Fornaro and His Work


THE CARICATURES of Carlo De Fornaro are entirely different from anything we know. They are absolutely original in their method and viewpoint and reflect the personality of the man. There is no invention, no pose, no affectation in his work; it is an art that springs directly from the subconscious nature of the man. They reflect a manner of feeling more than a manner of thinking, which is not to say that his work is not intellectual. The brain feels as well as thinks; it has its emotions as well as the heart. It is still an open question whether there is any such thing as thought at all. What we call a thought is merely a certain manner of feeling about a thing translated into an image or a word. Fornaro feels with his brain. His caricatures are the record of that feeling.

His work is the philosophy of the concrete. Each figure is complete in itself. Each pose is definitive, struck off firmly, positively, inexorably. Each caricature is a dogma of perception. “My truth is the truth; there is no other truth” might stand as the metaphysical formula to base his art. He is not related to any one else. He is more Anglo-Saxon than Latin, more artistically brutal than delicate, though sometimes in some of his caricatures one catches a sly and mordant politeness deeper than the frank contempt of Sem.

The evolution of his art in the last ten years has been toward a greater simplicity. With a single stroke he can focus a characteristic; a single dot reveals a thought. The caricature of Theodore Roosevelt is an extraordinary piece of work, as is that of Senator Bourne. Here character is reduced to geometrical lines. Fornaro and Picasso have found the secret of the straight line, the poetry of logic. It is the absolutism of Spinoza applied to art.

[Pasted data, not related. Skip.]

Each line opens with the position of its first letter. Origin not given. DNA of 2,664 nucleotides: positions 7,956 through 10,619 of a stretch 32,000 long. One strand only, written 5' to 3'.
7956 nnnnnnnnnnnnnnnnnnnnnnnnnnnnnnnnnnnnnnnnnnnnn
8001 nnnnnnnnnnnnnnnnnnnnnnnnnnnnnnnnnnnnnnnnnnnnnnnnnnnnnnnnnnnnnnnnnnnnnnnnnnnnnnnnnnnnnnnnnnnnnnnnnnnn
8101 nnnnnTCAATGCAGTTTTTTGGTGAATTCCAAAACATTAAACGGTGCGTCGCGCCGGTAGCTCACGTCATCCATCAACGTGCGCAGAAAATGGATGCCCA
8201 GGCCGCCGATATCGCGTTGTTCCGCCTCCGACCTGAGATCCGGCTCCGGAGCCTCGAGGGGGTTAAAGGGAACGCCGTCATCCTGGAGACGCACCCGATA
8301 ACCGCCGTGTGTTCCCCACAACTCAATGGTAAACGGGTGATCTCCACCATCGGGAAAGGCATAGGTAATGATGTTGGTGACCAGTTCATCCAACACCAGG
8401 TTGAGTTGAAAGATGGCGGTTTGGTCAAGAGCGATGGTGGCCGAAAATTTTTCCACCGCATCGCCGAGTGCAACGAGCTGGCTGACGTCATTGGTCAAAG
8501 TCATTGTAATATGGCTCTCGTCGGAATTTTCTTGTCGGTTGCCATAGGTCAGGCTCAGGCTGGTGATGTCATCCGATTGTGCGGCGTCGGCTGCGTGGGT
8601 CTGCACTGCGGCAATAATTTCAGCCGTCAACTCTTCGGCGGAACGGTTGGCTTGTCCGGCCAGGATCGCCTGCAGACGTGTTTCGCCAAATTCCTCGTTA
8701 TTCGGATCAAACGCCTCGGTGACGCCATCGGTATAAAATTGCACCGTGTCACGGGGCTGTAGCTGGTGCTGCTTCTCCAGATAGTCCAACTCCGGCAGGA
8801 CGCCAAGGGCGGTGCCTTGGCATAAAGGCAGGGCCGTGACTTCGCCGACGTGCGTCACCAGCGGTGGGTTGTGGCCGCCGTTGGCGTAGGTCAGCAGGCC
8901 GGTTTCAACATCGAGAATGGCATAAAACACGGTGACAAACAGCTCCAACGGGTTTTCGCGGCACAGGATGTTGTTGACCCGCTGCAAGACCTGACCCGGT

The caricatures in this book are literature. They are a record of the men of the hour. They are a composite of America. Divine the secret of these caricatures and you are at the heart of America’s secret. The soul of it all is the Practical. And Fornaro, because he is of another people, has divined this. The United States is giving us the romance of the Real. These faces, these forms are the epiphany of the practical, the utilitarian. Here are the Voyagers in the new Western sky, the Vikings of giant corporations, the Samsons of Wall Street, the butter-mouthed orators that make our laws and shorten our incomes. It is a saga of the West in black and white. It is real literature, great literature.

The face is the palm of the mind, and Carlo de Fornaro is a palm-reader. Before the ideal—the innocent enough looking Trojan horse wherein there is secreted a savage, starving, murderous horde—he plays Merryandrew. Before the hierophants of seriousness he squats satyr-wise and pipes a merry ditty. Civilization—the great crime against nature—has perverted mirth. Puck is dead. The daily newspapers laid on one another for a single year would be a palimpsest of unimaginable humbug. The work of Fornaro in its essence, like that of De Zayas, says Oh, go to!

It will be noticed that there are no women caricatured in this book. That is quite proper in America, for when we speak of women we are either satyrs or asses.

I peered into the face of the creator of all things and I saw therein indifference over which there had come the patina of irony; and I peered into the face of Satan and I saw therein irony over which there had come the patina of ennui; and I peered into the faces of caricatures done by Fornaro and I saw hypocrisy over which had spread the patina of power.



Source: Mortals and Immortals, by Carlo de Fornaro, The Hornet Publishing Company, 1911